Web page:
I am having the most wonderful holiday season, and I hope you are as well. For three years, off and on, I suffered from mild to moderate depression, because of my head injury, and because of epilepsy. Seven weeks ago, I just came out of it!
I could really hear music again, feel excited, anticipate things, enjoy life! Grateful does not even begin to describe my current state of mind! Continue reading “Merry Christmas!”
Every now and then, one moment in time changes your life. I had this experience when I completed my first half marathon in 2009. I was awed, humbled, and inspired by the accomplishment, and I can truly say without fear of cliché, that I will never be the same. It changed my perception of who I am as a blind person, and as a person in general. It strengthened my self-confidence. It radically rearranged my priorities and perspective.
Here is how it all happened.
Continue reading “Race Day!”
It’s my belief that every person in this world can make a difference. That’s EVERYONE, not just celebrities, or the physically fit among us, or the wealthy, or the brilliant. We all have something to contribute from our own unique blend of talents, interests, and personal qualities, that will make this world a better place. If you can do just one thing well, there is someone who needs you. The secret is to find the place where you can do the greatest good for the most people. In my life as a person who is totally blind, my greatest challenge has never been getting the help I need, but rather, finding a way to give the help that is needed. I could see things that needed doing, and yet I couldn’t do them. Then there came a day when I decided I did not want to hear another word from myself about what I could not do. I chose to find the things I could do and seek out ways to help from there. It was simply a matter of focusing on the countless blessings in my life, rather than the one or two obstacles. My journey to a half marathon began by saying, “I can’t fix all the worlds’ problems, but I can make a difference for one person, or maybe several.” It was amazing to discover that all it takes to change the world is giving what you have to give, with a joyous spirit and an open heart. Continue reading “From Couch Potato to Half Marathon Finisher In Less Than a Year”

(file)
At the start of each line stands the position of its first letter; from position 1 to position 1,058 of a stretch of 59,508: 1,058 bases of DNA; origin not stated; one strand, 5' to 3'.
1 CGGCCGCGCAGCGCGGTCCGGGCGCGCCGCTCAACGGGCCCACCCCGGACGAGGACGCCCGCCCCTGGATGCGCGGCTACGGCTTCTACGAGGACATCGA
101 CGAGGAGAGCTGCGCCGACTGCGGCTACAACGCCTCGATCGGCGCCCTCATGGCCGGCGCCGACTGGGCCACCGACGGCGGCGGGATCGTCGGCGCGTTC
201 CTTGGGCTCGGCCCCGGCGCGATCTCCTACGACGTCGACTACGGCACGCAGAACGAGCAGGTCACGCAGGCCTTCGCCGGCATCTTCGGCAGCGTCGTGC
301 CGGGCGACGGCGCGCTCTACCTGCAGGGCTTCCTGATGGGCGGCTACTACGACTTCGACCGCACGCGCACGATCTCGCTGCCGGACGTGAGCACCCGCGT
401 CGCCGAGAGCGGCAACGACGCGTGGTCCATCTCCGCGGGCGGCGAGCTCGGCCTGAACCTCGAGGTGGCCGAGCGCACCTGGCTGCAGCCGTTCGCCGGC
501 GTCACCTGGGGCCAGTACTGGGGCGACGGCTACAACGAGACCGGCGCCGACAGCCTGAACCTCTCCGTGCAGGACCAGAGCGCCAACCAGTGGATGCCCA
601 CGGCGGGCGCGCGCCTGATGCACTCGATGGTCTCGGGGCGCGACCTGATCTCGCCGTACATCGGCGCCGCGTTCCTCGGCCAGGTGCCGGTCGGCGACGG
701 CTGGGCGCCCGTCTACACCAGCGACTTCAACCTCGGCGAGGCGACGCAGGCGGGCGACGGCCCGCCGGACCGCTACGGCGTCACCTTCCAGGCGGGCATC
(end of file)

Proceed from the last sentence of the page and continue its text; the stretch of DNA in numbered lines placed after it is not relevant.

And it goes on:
It has been over a week since I have written anything here.
I am currently experiencing a state of zero energy, and brain fog. I think/hope it is a result of hypothyroidism, because if it is, and if I can get natural rather than synthetic thyroid medication, the problem will be solved, and boring health posts will be banished from the blog.
But since I started it, let’s just call this a biographical post, and I will briefly explain my challenges, because they are the foundation from which I have had to build my attitudes about adversity, and perseverance. This will not be my most interesting post, but I hope it gives you some insight to the way in which I have developed my philosophy for living.
When I was young, my Dad would always tell me that adversity is a character builder. I appreciate his words now more than ever, because I see these difficulties as strengthening agents, rather than impediments. So if you can slog through this post with me, I promise, there is a point I want to make by telling my story, and there will be something uplifting at the end.
Continue reading “Adversity Is a Character Builder”
You are imprisoned. Your captors are known for their cruelty. You are in an unfamiliar land, far from anyone who will help you. Worse yet, your family and best friends are imprisoned, separated from you. Finally, a guard tauntingly tells you a thing you’ve been dreading more than your own fate. Tomorrow at eight A.M., fourteen hours from now, your loved ones will be tortured and killed in front of you. The floor drops out from beneath you, then rises up, spinning, catapulting you into a hateful whirlpool of nausea. You are freezing, but you are sweating. You have never felt so completely abandoned, even by God. Satan has never felt so close. It feels as if someone takes every memory and thought you’ve ever had out of your head, dumps them on the floor, then throws them back into your head in a jumbled mess. Nothing is familiar, and yet you have been through this before. After a few hours, you are physically exhausted. Finally, you accept that there is absolutely nothing more you can do to escape or help your loved ones. Continue reading “Epilepsy: My Story”